Nonetheless, these scientists found that in real life “a string will naturally tend toward greater knottiness.” 

And, unless we’re striving for clarity, so will so many other aspects of our own lives as well.

Going all the way back to prehistory, archeologists have discovered that people have been tying knots for both practical and mystical reasons.

There are even recently discovered 100,000-year-old bone needles used for sewing.

Knots transcend cultures.

Historians cite examples in Chinese artwork from 400 B.C., Tibetan Buddhism’s Endless Knot, and the intricate artwork in the 9th century Irish Book of Kells.

Even so, when we encounter knots in our headphones or when unboxing our Christmas Tree lights,they are mostly just sources of frustration.

Fortunately, practical applications of the study I mentioned above have helped designers create thicker iPhone cords which are less likely to tangle.

And sometimes––such as my quantum leap of now using ear buds when jumping rope––technology allows us to transcend the problem completely.

Far more difficult to unravel, however, are those confused perceptions, those layers of projections, judgments, and assumptions we hold that often unknowingly distort our take on reality.

Untangling our inner landscape is a far more unwieldy task.

Fittingly, this coming week I’m involved with some projects that are also about Clarity.

One is prepping for a high-end branding meeting, one that’s not about color schemes, fonts, or logos, but rather a deeper exploration of purpose and mission.

I haven’t done the exercises yet but I know that part of what’s required is drilling down to single word definitions of what you’re offering the world.

I’ve also promised to be a beta tester for a dear friend’s new online course.

A gifted therapist, it’s all about uncovering patterns and gaining––you guessed it––clarity.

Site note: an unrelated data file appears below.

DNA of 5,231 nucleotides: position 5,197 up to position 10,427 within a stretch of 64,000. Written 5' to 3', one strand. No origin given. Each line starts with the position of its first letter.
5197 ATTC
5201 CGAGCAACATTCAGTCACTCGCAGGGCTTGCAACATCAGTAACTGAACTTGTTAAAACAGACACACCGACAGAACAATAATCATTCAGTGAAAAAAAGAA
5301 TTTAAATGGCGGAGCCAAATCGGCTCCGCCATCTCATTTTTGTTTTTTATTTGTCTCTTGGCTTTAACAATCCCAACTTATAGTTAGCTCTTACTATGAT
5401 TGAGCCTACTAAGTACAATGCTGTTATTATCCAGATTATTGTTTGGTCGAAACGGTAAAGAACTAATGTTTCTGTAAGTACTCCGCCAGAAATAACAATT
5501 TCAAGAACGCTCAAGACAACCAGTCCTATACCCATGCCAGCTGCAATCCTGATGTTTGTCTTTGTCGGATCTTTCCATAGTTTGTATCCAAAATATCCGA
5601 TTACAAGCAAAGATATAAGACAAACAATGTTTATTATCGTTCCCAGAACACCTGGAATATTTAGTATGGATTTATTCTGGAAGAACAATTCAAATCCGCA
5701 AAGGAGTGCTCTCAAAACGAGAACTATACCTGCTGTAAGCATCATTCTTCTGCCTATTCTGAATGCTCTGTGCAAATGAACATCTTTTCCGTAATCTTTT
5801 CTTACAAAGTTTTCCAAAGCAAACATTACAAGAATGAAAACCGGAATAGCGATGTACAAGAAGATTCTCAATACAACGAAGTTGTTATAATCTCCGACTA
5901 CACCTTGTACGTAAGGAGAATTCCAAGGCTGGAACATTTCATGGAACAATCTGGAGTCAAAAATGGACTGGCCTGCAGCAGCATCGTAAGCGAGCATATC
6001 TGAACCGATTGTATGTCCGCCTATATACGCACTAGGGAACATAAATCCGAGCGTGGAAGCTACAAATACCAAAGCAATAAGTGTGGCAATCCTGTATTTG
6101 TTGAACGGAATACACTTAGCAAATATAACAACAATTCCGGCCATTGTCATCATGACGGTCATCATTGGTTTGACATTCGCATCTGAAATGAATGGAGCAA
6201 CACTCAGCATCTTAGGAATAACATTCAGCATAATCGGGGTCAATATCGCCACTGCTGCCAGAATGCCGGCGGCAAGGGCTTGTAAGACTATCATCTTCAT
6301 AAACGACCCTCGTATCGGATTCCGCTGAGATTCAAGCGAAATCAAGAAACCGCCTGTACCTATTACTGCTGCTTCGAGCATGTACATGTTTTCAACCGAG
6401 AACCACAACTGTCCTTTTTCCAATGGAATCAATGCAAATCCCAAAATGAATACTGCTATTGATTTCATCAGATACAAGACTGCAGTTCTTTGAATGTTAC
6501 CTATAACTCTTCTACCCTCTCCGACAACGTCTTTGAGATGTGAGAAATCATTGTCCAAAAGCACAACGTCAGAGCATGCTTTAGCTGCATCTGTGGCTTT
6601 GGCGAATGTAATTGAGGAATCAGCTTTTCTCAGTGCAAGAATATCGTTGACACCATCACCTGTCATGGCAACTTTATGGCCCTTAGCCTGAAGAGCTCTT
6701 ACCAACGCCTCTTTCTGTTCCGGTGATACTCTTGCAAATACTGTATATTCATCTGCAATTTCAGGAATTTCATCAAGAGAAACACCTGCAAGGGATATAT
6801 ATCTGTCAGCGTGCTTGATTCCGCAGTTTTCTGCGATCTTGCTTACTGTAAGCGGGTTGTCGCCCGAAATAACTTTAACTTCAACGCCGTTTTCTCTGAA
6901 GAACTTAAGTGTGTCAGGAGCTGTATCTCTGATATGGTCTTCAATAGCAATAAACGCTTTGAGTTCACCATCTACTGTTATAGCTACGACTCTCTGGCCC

Beyond this, I’m reading a book that’s highly recommended by friends, one I’m sure I’ll be sharing insights from in the next few weeks: Essentialism by Greg McKeown.

I may even do a very informal free “Book Club” Zoom around it, partially to see if that’s something that would interest reader of this newsletter.

Frankly, Essentialism seems like a perfect springtime read for anyone interested in greater clarity.

If you like, pick up a copy…I’ll keep you posted.

In the end, while it’s taking me decades to undo certain emotional storms, it took me only 13 minutes to untangle the wind chimes.

(I was genuinely surprised it wasn’t the better part of an hour).

Anyway, I started with the smaller ones which were much less snarled.

The longer ones were definitely intertwined in more complicated ways.

I’m happy to report that even mid-detangling, I could see how my frustration was rapidly declining just as my satisfaction increased with every chime I freed.

They’re hanging outside again, ready to serenade me and my friends just as the weather warms.

Indeed, Springtime really does seem to be a perfect moment to focus on gaining more clarity.

(Remember: when they’re shaken even just a bit,science proves that strings (and assorted life issues) are inclined to get more knotted.)

Ultimately, none of us may rise to the level of Vlad’s focused intent on the field.

(That level of Clarity is Truly Olympian.)

Even so I’m excited to share with you how my Adventures in Untangling evolve.

Namaste for Now,